A top communications union official charged yesterday that the Chesapeake & Potomac Telephone Co. is exerting political pressure to persuade District government officials to buy what he called an "antiquated" phone system for the city's new municipal office building.
George R. Strick, a regional vice president of the Communications Workers of America, said he had received "strong indications" that Delano Lewis, C&P's top Washington executive and a political supporter of Mayor Marion Barry, is "pushing the mayor" to award C&P the telephone contract for the new $40 million municipal building at 14th and U streets NW.
"I don't think it's fair to the citizens of the District of Columbia because it's going to cost the taxpayers money in the long run," Strick said.
Lewis said that neither he nor his company is exerting any political pressure on the city. He said he and company officials are presenting their case to the city.
Lewis said that he had discussed the issue with City Administrator Thomas Downs, but has not talked to Barry about it.
Lewis, who noted that the CWA represents C&P employes, said the system it is trying to sell to the city "is important for the financial viability of the company."
A C&P spokesman said that its system is the "fastest, most reliable and up-to-date communications system available . . . . "
Strick and District government officials said the decision on the municipal building telephone contract has broad implications because it is likely to influence the city's plans to modernize the District government's entire telephone system.
Barry recently said that a contract for a new city government telephone system, which now consists of 20,000 to 30,000 telephones, could cost as much as $20 million. Barry said the city must also consider what impact its decision would have on the rates C&P charges its residential customers here. He said a decision not to purchase C&P's system could force the company to raise residential telephone rates to make up for lost revenue from the city government.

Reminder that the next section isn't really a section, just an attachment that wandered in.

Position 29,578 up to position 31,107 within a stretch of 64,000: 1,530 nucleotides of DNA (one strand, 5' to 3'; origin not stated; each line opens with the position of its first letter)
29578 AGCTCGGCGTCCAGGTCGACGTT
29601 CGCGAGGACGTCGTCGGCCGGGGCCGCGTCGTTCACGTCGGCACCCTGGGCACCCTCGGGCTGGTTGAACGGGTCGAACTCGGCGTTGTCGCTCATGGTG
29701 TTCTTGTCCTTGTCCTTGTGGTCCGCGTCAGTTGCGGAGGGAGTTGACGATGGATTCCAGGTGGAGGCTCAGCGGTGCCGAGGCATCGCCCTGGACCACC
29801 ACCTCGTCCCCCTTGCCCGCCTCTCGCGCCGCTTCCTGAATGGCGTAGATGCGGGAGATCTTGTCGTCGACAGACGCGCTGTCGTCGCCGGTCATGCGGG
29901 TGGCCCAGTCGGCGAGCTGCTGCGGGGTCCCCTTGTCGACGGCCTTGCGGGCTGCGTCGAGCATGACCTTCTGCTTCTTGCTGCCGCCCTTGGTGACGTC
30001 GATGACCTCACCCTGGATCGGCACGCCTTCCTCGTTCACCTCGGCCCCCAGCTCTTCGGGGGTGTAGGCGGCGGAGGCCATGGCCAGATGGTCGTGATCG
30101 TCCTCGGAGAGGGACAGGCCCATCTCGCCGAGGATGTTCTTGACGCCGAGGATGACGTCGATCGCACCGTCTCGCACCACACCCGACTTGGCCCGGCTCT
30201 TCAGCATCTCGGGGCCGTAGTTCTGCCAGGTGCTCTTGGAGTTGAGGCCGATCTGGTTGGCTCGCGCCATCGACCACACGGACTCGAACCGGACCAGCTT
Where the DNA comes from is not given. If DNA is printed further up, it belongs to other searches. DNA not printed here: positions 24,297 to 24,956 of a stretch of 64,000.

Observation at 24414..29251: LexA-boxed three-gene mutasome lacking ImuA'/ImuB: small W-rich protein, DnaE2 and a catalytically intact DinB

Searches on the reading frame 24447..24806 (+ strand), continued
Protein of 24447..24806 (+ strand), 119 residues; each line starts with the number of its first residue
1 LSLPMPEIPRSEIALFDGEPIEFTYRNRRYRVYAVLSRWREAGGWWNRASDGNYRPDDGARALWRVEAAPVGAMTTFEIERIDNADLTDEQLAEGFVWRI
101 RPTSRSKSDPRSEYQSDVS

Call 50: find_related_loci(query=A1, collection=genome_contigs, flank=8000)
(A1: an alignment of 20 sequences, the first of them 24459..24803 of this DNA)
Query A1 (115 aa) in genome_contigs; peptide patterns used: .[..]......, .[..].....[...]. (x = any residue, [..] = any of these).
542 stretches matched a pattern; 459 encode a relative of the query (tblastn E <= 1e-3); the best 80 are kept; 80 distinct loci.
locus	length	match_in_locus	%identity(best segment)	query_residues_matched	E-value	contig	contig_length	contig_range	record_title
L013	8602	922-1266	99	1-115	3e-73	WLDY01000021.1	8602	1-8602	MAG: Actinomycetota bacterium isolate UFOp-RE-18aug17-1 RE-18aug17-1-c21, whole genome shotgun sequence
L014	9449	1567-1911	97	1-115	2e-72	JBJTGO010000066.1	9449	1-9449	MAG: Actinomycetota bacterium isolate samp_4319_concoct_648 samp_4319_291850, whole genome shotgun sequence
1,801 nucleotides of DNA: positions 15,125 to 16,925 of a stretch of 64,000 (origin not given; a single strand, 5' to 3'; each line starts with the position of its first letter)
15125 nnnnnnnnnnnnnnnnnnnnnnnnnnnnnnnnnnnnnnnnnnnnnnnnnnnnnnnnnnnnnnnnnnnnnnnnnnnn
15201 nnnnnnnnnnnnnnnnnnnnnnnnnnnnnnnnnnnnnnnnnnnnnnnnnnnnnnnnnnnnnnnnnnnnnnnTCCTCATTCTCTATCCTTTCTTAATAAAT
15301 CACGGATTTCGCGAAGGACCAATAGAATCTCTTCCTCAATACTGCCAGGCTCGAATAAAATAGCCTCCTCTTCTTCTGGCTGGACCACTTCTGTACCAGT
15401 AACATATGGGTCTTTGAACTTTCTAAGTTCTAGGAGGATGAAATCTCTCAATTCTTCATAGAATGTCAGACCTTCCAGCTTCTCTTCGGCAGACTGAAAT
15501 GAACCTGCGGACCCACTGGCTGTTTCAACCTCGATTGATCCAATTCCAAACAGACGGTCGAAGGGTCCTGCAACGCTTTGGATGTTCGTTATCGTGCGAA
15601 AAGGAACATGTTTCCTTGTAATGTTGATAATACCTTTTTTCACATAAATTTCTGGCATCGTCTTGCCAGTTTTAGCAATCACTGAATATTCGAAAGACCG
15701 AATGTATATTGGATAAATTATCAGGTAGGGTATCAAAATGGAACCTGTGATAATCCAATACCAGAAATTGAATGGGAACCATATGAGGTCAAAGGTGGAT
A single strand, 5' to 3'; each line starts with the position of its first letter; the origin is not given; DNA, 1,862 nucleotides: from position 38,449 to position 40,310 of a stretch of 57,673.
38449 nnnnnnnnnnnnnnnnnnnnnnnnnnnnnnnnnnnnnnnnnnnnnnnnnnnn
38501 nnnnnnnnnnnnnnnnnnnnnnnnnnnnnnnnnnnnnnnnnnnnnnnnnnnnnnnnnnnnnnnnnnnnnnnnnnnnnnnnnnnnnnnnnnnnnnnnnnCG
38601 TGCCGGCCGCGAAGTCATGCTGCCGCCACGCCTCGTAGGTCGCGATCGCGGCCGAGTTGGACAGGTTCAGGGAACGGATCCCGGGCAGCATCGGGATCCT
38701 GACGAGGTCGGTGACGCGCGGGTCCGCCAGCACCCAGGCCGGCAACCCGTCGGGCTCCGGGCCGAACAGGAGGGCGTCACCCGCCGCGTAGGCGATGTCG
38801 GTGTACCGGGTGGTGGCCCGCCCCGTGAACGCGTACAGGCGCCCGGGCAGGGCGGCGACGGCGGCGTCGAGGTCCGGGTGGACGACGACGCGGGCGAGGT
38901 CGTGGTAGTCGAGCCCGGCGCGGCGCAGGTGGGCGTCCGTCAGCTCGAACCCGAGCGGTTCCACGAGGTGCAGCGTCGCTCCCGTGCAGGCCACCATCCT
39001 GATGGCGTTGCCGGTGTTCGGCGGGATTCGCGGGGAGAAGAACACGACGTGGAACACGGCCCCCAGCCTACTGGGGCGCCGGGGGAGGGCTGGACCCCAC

Strick and District government sources said that questions about whether C&P has the best system has spurred intense discussions within the Barry administration.
Responsibility for evaluating proposals for the municipal building and the entire District government telephone system is being handled by the Department of Administrative Services. Last year, the department's director, Jose Gutierrez, solicited telephone bids for the new building and the entire District government.
Gutierrez threw out the bids in January, deciding that the city needed to study further the complex technological and financial issues. But the city has to select a telephone system soon for the municipal building, set to open this summer.
Because the city wants the system for the new building to be compatible with a new District-government system, officials said the contract for the new building has taken on greater importance than its expected $500,000 to $700,000 cost.
Barry announced last week that Gutierrez will become his director of policy and program evaluation and will be succeeded by William Johnson, deputy director of the Public Works Department, who will take over supervising the municipal building telephone contract.
The technical debate over the telephone contract revolves around the merits of the C&P Centrex system as opposed to a telecommunications switching system, called PBX, offered by three other companies seeking the municipal building contract -- AT&T Information Systems, ROLM Corp. and Bell Atlanticom Systems Inc.